3 WAYS TO REBALANCE YOUR BODY
With Eastern Medicine
You come home from a busy day at work only to be greeted by a pounding headache as you walk through the door. What’s your next move? If you’re like many Americans, your instincts might tell you to pop an Advil and get on with your day.
While there’s nothing wrong with that gut instinct, it underlines a key difference in Eastern and Western philosophies when it comes to medicine. In the West, we readily depend on drugs to address the symptoms of our health issues, whereas Eastern medicine emphasizes a wholistic approach to keep the body healthy and happy preventatively.
When it comes to your health, neither approach is right or wrong — you just need to find a balance that works for you.
How to Achieve Balance and Live a Healthy Life
What does achieving a balance look like? That depends. If you’re already on a prescription, you shouldn’t stop taking your medicine. But, you can also make some lifestyle changes in pursuit of a more natural and holistic approach to your health.
Here a few ways you can make some changes and experiment with Eastern medicine to help find balance in your mind, body and spirit.
1. Get Acquainted With Your Organ System
In the West, we’re taught that our organs have specific functions. For example, our lungs help us breathe and our heart pumps blood. We’re also taught that our organs are dependent on one another.
In the East, the organ system as a whole takes on a much bigger role. To better understand how it works, the organ system is broken down into five main systems:
- The Heart and Small Intestine
- The Liver and Gallbladder
- The Kidney and Bladder
- The Lung and Large intestine
- The Spleen and Stomach
Each system plays its part in helping your qi flow through your body. Take for example the Heart. In Traditional Chinese Medicine (TCM) and in Western medicine, we’re taught that the Heart regulates blood flow.
In addition to its primary function, TCM also teaches that the Heart, and the quality of the blood it regulates, affects how we think and feel, especially when it comes to insomnia. So if someone is full of anxiety, for example, it could be an issue with the Heart rather than say, pressure from work.
With that in mind, a TCM practitioner might suggest a change in diet, acupuncture, or even an herbal tincture to help bring balance to your qi and Heart rather than prescribe you a drug to address your symptoms.
Learning how your organs work together from an Eastern medicine perspective will give you a better idea of how qi flows through your body and how you can restore balance naturally.
2. Learn to Understand Your Body and Its Symptoms
You start to experience symptoms when there’s an imbalance in your body. Every symptom can be interpreted as a sign that points to an underlying imbalance (or health issue), so learning to identify and address symptoms is key to maintaining balance.
From a TCM perspective, finding balance starts with understanding the relationship between yin and yang. TCM teaches that these opposing forces are evident in everyone and everything. With that in mind, an imbalance in your body means an excess of yin or yang, which can cause symptoms ranging from a fever or cold to digestive problems and so on.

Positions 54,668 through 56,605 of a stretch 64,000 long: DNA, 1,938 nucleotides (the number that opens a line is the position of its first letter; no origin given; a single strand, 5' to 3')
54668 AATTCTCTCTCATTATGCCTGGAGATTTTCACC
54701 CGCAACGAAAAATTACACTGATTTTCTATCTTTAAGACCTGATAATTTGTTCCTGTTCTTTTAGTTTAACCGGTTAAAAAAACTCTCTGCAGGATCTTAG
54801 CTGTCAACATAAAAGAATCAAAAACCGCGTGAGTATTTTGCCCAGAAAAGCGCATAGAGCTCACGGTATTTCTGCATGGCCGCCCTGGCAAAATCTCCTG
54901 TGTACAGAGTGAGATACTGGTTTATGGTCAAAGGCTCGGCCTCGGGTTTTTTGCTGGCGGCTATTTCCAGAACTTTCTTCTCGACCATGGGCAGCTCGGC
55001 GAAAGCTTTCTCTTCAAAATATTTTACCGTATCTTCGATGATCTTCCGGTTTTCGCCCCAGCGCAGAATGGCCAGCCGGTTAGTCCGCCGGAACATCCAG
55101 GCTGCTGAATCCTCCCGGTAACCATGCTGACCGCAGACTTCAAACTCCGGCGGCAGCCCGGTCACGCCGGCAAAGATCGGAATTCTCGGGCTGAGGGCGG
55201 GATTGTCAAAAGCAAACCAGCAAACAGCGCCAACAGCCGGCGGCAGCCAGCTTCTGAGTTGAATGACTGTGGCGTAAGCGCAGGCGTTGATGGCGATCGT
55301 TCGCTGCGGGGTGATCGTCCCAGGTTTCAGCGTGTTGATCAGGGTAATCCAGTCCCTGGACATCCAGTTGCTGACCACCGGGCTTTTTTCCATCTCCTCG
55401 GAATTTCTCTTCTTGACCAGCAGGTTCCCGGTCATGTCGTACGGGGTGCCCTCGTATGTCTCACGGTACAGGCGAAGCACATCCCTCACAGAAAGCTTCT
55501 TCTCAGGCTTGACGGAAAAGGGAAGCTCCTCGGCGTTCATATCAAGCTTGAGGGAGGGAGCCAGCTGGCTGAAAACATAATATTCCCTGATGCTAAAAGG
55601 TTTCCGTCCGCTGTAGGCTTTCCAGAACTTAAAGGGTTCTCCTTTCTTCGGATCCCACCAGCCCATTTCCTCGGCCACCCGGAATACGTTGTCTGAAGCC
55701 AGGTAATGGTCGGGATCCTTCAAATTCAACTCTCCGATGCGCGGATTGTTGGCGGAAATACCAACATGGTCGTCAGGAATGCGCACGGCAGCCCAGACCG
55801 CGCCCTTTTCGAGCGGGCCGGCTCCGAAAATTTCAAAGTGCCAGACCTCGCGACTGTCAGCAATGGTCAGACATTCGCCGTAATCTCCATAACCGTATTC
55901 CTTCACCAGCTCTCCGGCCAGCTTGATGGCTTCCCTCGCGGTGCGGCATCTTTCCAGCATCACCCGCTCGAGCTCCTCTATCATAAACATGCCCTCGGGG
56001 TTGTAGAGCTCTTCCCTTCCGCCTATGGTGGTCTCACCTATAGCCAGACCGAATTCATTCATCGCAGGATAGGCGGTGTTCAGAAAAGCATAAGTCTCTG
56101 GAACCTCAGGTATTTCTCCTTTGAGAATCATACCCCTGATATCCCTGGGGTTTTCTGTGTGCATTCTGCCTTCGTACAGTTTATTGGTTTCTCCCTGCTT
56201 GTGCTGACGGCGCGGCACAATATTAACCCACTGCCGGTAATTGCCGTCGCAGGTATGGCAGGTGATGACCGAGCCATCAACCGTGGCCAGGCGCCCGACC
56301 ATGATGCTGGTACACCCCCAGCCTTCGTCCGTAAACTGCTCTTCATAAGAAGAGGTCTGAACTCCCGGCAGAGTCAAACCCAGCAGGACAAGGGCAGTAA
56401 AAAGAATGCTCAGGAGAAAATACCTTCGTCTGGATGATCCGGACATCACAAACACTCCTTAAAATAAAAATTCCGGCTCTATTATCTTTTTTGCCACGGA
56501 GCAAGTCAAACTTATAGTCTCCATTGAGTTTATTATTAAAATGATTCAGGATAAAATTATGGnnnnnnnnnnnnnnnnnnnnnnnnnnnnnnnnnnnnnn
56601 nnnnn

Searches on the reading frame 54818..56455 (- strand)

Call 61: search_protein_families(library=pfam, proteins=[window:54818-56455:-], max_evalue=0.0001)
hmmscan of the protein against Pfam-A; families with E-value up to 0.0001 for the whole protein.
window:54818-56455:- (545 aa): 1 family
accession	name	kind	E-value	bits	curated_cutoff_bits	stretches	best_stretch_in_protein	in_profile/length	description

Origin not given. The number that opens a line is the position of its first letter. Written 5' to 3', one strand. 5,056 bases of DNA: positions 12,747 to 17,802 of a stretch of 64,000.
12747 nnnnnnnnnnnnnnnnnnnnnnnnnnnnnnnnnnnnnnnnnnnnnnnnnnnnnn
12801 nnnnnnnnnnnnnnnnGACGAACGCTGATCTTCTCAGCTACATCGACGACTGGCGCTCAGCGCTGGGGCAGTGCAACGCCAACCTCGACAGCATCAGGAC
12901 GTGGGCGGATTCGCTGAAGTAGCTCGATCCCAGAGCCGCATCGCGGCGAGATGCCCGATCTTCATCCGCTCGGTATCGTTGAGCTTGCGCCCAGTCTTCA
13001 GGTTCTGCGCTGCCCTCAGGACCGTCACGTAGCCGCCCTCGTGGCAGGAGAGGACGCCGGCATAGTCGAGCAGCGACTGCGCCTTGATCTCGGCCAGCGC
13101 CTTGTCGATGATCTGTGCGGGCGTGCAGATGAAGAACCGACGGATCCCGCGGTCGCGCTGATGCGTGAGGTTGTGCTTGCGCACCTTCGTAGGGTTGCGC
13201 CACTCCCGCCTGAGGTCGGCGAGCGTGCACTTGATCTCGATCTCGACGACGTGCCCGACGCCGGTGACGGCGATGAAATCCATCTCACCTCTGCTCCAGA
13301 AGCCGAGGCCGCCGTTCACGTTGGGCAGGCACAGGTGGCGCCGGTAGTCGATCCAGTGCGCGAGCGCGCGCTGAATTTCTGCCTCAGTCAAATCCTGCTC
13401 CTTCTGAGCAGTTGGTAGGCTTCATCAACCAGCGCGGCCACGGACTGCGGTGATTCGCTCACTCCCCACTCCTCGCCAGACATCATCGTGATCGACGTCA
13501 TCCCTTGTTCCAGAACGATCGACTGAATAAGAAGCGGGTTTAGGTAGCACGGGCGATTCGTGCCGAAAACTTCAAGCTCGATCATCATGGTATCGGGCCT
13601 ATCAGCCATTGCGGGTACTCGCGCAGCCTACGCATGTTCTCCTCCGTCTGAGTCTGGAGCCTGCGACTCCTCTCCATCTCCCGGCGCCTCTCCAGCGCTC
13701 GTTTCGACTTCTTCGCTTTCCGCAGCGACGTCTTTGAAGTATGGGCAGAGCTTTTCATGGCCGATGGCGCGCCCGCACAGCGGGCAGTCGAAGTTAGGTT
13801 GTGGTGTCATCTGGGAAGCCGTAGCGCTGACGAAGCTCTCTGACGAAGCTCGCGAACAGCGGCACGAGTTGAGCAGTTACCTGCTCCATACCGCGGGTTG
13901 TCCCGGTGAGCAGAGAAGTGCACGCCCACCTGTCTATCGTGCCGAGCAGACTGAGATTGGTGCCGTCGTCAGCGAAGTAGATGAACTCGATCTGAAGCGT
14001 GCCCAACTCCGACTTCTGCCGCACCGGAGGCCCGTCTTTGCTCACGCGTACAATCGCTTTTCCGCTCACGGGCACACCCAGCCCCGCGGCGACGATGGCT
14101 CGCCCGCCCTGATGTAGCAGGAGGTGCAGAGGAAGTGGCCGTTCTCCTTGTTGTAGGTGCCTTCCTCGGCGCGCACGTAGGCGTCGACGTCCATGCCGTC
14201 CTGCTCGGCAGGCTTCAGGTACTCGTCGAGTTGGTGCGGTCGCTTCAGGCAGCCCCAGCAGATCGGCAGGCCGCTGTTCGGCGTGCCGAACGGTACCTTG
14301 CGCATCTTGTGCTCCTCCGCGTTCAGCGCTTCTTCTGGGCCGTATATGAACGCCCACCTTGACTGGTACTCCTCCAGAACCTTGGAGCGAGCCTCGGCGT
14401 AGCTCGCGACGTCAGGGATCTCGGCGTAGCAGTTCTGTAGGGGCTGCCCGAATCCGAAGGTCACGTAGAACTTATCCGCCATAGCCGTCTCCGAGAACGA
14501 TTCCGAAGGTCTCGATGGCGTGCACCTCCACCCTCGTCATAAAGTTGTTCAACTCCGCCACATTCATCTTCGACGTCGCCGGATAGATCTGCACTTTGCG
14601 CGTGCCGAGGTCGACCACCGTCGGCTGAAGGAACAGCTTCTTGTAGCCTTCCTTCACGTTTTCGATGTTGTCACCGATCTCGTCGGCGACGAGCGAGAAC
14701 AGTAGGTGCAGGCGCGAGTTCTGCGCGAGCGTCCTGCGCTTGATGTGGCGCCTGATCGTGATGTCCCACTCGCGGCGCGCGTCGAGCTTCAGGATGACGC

Learning to understand what your symptoms are telling you is a bit like root cause analysis: You trace what the symptoms are and then look for behavior in your life that may be the cause.
It could be a bad diet, a lack of exercise, or even something deeper, like interpersonal conflict or — worse — a nasty breakup. Whatever the case may be, finding the root cause is key to restoring balance so you can keep living your best life.
3. Research and Experiment With Chinese Herbal Formulas
Herbal formulas are a common way to address health issues in TCM. Take for example your digestion system. In the West, you might take a laxative if you need to have a bowel movement.
Or, you could try natural herbal formulas to stimulate your digestive system so that your system is balanced remedying ongoing constipation concerns. Here are just a few passed down herbal remedies to check out:
- Bai Zhu (Atractylodes Rhizome): This root is taken to address deficiencies in the stomach and spleen, such as loose stools, diarrhea, fatigue, and a lowered appetite.
- Fu Ling (Poria): Fu ling is used when you’re having difficulty with urination, loose stools, and lethargy; it reduces dampness.
- Gan Cao (Licorice Root): Gan cao improves addresses symptoms such as fatigue, shortness of breath, lack of appetite, and loose stools. It also tonifies the Spleen and strengthens your qi.
- Dang Shen (Codonopsis Root): Dang shen invigorates the spleen and lung functions so that qi is replenished; it also promotes the production of body fluids.
Of course, understanding what dosage to take and when can get complicated. That’s why there are herbal formulas like The Four Gentlemen. welleum’s digestwell is a modernized version of The Four Gentleman that combine these herbs into a single tincture. Rather than taking each of these herbs individually, you can take them in one concentrated dose one to two times a day and achieve the same effect.
There’s a ton of herbs out there used to treat a host of ailments. Do your research and try these herbs rather than popping an Advil every time you have a headache. Who knows? You might find an alternative approach that keeps your headaches at bay for good.
Learn to Listen to Your Body and Glow
When it comes to your health and happiness, the best thing you can do is maintain balance. Rather than treat your symptoms with a quick fix, investigate what the root cause could be. When your body hurts it is screaming for your attention, When your body hurts, it’s screaming for your attention. Learn to listen to your body and you’ll be happier in the end.
Have any other recommendations for finding and maintaining balance? Let us know in the comments.